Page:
Rainer Eppelmann

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Rainer Eppelmann 2008

Rainer Eppelmann (About this sound German pronunciation ) (born February 12, 1943 in Berlin), is a German politician. Known for his opposition in the German Democratic Republic, he became Minister for Disarmament and Defense in the last cabinet. He is now a member of the CDU.

The erection of the Berlin Wall forced him to drop out of the school he had attended in West Berlin in 1961 and he was forbidden from taking his Abitur exams in the East for refusing to join the Free German Youth movement. He then worked as an assistant to a roofer before doing a job training for bricklayer. In 1966, for refusing both regular service and Bausoldat (construction soldier in the National People's Army), he was put into prison for eight months.

Later, he studied Theology at the theological school in Berlin, an education he completed in 1974 with two exams. He then worked as a Lutheran pastor in Berlin-Friedrichshain and took part in the opposition, such as being the editor of samizdat publications with Thomas Welz. It has been claimed that during this period, Eppelmann had contact with the CIA back then.[1][2]

In 1990, Eppelmann was one of the founding fathers of the Democratic Awakening, becoming its president. Thus, he took an active part in the round table of 1990, preparing the German reunification. From March 18, 1990 to October 2, 1990 (when it ceased to exist) he was a member of the Volkskammer. He became a Minister in the cabinet of Hans Modrow and later in the one of Lothar de Maizière. When the Democratic Awakening joined the Christian Democratic Union in August 1990, Eppelmann became a member and, later, the assisting chairman of the worker's division of the CDU, the CDA.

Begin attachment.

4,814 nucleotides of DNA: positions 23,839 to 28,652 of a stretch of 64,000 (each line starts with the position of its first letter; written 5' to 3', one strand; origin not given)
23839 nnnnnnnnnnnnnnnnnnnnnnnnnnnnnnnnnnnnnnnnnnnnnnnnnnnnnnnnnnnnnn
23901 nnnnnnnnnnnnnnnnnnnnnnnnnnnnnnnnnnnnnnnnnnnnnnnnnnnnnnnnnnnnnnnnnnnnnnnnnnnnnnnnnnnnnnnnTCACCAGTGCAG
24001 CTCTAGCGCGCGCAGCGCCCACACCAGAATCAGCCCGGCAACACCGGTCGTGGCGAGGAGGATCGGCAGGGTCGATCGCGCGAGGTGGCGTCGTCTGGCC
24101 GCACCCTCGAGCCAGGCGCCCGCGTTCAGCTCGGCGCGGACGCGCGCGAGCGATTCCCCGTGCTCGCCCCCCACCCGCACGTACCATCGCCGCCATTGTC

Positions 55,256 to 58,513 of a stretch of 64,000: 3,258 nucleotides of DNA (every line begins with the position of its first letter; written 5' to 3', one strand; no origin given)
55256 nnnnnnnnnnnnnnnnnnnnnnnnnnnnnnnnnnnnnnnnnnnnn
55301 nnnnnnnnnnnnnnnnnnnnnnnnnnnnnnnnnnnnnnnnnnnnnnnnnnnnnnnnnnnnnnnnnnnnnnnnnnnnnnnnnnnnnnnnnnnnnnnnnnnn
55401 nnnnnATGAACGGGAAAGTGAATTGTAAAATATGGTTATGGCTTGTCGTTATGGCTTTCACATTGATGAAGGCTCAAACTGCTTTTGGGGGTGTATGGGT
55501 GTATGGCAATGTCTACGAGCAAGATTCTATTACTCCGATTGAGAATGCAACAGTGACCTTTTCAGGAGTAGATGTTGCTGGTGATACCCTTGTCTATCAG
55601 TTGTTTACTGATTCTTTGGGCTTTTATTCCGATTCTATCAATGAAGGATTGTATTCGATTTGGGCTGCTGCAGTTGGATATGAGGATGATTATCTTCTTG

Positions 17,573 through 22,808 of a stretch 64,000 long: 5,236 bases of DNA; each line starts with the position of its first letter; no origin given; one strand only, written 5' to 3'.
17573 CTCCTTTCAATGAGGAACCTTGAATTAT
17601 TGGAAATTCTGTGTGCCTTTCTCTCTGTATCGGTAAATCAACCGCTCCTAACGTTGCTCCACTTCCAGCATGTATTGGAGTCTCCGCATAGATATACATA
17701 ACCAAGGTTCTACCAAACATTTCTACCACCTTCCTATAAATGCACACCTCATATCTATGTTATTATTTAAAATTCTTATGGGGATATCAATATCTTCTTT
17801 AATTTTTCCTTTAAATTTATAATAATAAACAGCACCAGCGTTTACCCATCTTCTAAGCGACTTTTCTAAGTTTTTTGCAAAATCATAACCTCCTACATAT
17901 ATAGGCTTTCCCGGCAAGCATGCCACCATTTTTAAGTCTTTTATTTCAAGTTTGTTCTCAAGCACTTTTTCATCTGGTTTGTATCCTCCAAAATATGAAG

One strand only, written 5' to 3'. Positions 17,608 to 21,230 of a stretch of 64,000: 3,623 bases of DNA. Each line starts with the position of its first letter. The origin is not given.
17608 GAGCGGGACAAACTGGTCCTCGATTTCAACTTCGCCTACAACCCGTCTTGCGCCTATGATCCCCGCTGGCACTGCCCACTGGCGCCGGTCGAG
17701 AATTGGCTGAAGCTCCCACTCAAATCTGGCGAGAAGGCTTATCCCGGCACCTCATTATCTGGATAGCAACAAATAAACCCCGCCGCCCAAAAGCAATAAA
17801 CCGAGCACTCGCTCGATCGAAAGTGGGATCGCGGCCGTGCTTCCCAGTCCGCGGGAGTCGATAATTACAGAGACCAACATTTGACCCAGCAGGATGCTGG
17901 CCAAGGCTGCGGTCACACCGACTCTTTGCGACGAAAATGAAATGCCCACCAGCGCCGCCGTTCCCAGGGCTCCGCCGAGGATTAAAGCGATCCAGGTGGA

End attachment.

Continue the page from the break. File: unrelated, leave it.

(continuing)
He was a member of the Bundestag from 1990 to 2005 for the Christian Democratic Union. Then, he was chairman of the commission that coped with the history of the German Democratic Republic.

Eppelmann's trademark is his "Berliner Schnauze", an idiom that is supposed to bring him close to the people of Berlin.

He is married and has five children.

See also[edit]

References[edit]

  1. ^ Paragraph 6 of "DDR-Opposition bis 1989"
  2. ^ Middle of "Ein Blick zurück"

Both retrieved January 2, 2007

External links[edit]